The Legend of Zelda: Ocarina of Time (1998)
While the more childish Nintendo fan will always treasure Conker's Bad Fur Day as the best N64 outing, Ocarina of Time is easily one of the best games of all time. Like, ever. Wherever it went, it had pundits and gamers falling over themselves with glee at just how good it was. Even now, the third-person adventure and its colourful landscapes, memorable script and epic boss battles still give some modern-day titles a master class in game design - some 15 years on.
Wii Motion Plus controller (2009)
Shortly after the arrival of the Wii's Motion Plus controller, which encouraged physical movements to control games like Wii Sports, reports of broken televisions did the rounds. It was an odd by-product of a genius way of introducing your parents and their parents to how compelling a good video game can be. It also represented something fundamental: health and video games can co-exist like good friends, a subject that is still all the rage.
Super Mario Bros 3 (1990)
As amazing as Mario is when it comes to platform gaming, it doesn't half make us feel old. The iconic hero appeared in the third game on the Nintendo Entertainment System aka NES in 1990 - yes, that's 22 years ago. The best of the NES-based Mario games saw the Italian plumber flying, floating, jumping and sliding his way through eight increasingly difficult worlds, each as colourful and charismatic as the next. Hard as nails but ultimately a gem of a game, Nintendo showed it really meant business.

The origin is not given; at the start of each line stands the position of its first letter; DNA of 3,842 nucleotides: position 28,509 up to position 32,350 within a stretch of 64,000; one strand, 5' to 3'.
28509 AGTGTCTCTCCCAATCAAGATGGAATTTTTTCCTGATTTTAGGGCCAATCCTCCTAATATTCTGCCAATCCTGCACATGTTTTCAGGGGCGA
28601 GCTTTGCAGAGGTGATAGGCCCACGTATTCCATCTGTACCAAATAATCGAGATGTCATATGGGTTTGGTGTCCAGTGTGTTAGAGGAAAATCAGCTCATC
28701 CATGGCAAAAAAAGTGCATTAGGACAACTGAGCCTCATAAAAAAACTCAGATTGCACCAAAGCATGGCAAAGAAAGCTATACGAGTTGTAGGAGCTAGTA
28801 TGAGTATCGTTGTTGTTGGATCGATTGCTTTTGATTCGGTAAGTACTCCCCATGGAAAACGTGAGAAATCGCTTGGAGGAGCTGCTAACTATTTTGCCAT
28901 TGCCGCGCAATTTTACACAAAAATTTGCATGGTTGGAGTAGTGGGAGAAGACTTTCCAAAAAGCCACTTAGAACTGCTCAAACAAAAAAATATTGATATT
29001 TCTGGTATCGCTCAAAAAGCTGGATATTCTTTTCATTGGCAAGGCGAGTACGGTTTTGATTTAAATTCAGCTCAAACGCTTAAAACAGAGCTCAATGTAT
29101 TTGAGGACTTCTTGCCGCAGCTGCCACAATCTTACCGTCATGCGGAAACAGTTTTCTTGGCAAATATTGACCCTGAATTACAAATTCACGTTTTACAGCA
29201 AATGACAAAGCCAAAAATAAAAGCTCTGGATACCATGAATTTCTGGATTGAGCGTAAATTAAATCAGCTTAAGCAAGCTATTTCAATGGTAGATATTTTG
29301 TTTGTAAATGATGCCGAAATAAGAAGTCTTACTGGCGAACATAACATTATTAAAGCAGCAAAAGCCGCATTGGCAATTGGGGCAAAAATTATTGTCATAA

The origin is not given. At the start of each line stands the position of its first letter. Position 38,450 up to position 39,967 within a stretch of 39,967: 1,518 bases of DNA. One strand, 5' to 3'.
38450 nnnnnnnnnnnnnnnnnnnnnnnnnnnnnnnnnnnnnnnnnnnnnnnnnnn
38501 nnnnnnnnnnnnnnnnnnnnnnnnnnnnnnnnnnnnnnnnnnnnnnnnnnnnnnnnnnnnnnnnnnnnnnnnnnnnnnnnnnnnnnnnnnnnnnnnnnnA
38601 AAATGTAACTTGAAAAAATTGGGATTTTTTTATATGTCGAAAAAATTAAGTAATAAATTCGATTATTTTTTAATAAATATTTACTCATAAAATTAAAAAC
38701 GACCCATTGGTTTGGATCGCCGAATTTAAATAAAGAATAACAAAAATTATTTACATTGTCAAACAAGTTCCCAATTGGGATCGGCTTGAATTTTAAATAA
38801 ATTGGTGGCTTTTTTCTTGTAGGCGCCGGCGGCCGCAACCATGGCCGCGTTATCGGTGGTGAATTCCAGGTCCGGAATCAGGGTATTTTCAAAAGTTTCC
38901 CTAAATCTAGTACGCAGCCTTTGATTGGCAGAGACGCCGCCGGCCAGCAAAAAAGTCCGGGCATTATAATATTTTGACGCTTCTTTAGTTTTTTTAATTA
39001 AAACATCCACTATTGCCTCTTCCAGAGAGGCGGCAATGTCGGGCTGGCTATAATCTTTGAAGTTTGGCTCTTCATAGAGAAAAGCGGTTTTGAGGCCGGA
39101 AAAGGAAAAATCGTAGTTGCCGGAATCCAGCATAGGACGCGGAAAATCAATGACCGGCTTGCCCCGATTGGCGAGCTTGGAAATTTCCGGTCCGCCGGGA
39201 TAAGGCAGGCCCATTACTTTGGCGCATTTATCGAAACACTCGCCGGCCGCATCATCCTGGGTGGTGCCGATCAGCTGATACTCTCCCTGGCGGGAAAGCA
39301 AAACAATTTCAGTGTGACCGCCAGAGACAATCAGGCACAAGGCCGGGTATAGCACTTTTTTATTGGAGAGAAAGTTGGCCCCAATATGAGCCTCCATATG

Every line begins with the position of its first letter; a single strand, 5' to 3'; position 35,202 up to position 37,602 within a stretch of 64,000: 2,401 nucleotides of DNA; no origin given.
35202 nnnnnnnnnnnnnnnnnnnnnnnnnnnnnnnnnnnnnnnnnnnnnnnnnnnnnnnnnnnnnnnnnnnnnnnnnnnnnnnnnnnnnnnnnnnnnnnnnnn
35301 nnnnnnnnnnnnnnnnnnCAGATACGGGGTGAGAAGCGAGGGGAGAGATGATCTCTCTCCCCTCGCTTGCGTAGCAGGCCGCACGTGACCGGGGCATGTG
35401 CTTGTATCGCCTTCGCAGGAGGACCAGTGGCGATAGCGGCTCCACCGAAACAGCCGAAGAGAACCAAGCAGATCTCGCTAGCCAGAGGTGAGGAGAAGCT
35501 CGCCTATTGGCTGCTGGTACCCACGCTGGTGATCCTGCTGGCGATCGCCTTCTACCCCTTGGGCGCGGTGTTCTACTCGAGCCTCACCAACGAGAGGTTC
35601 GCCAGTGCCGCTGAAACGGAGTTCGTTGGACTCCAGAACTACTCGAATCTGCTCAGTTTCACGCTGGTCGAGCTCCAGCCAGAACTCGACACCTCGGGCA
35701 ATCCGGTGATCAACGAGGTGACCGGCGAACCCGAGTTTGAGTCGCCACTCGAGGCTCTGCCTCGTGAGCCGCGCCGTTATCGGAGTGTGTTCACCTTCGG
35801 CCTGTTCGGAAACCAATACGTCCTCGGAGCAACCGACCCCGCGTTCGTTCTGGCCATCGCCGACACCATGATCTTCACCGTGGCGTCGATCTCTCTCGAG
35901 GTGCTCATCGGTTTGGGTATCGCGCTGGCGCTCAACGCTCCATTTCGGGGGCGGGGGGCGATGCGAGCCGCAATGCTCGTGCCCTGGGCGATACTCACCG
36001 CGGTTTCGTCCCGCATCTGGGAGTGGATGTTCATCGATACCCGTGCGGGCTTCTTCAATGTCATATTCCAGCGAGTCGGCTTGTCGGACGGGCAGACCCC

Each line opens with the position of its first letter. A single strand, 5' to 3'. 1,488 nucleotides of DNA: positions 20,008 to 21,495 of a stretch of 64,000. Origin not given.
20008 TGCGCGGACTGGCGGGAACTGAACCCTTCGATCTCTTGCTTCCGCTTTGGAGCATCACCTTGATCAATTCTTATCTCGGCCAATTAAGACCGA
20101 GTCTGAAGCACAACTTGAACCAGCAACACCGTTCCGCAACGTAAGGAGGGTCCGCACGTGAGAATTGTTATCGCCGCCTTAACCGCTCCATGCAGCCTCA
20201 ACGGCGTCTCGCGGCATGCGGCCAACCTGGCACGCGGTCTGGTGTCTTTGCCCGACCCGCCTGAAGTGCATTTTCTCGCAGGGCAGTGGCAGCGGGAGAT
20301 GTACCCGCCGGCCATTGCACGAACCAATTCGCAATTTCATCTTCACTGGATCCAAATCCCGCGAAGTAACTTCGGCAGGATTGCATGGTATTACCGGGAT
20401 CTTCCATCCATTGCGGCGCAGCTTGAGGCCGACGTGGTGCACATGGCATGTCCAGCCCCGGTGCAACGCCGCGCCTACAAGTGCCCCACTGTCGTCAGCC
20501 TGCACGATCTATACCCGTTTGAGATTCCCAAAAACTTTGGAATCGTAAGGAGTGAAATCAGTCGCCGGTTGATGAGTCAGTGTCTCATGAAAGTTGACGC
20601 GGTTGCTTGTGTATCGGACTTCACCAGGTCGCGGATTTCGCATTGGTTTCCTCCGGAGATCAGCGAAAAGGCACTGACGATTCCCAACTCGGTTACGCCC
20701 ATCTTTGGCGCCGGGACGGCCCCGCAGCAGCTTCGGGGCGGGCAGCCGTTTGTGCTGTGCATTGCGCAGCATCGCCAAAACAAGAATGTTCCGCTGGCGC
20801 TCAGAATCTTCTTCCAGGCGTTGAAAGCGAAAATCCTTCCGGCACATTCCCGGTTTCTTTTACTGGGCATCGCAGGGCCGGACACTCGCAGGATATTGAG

Nintendo DS Lite (2006)
Just in case the brilliant Nintendo DS was too heavy, Nintendo went and made a lighter and smaller version known as the DS Lite in 2006. This skinnier edition, which maintained the dual screen and stylus from its predecessor, proved to be a huge success with gamers still hooked on portable gaming classics like Pokémon and Harvest Moon. A worthy successor to the Game Boy, if ever there was one.
Nintendo 3DS (2011)
While its rivals were faffing about trying to cram ever more powerful processors into their handheld consoles, Nintendo took a more leftfield approach. The result was the 3DS, the first (and still the only) handheld games console to feature a true 3D display. Opinion's divided on whether it's genius or a gimmick – especially after the arrival of the clunky Circle Pad add-on – but Nintendo's commitment to innovating has to be commended.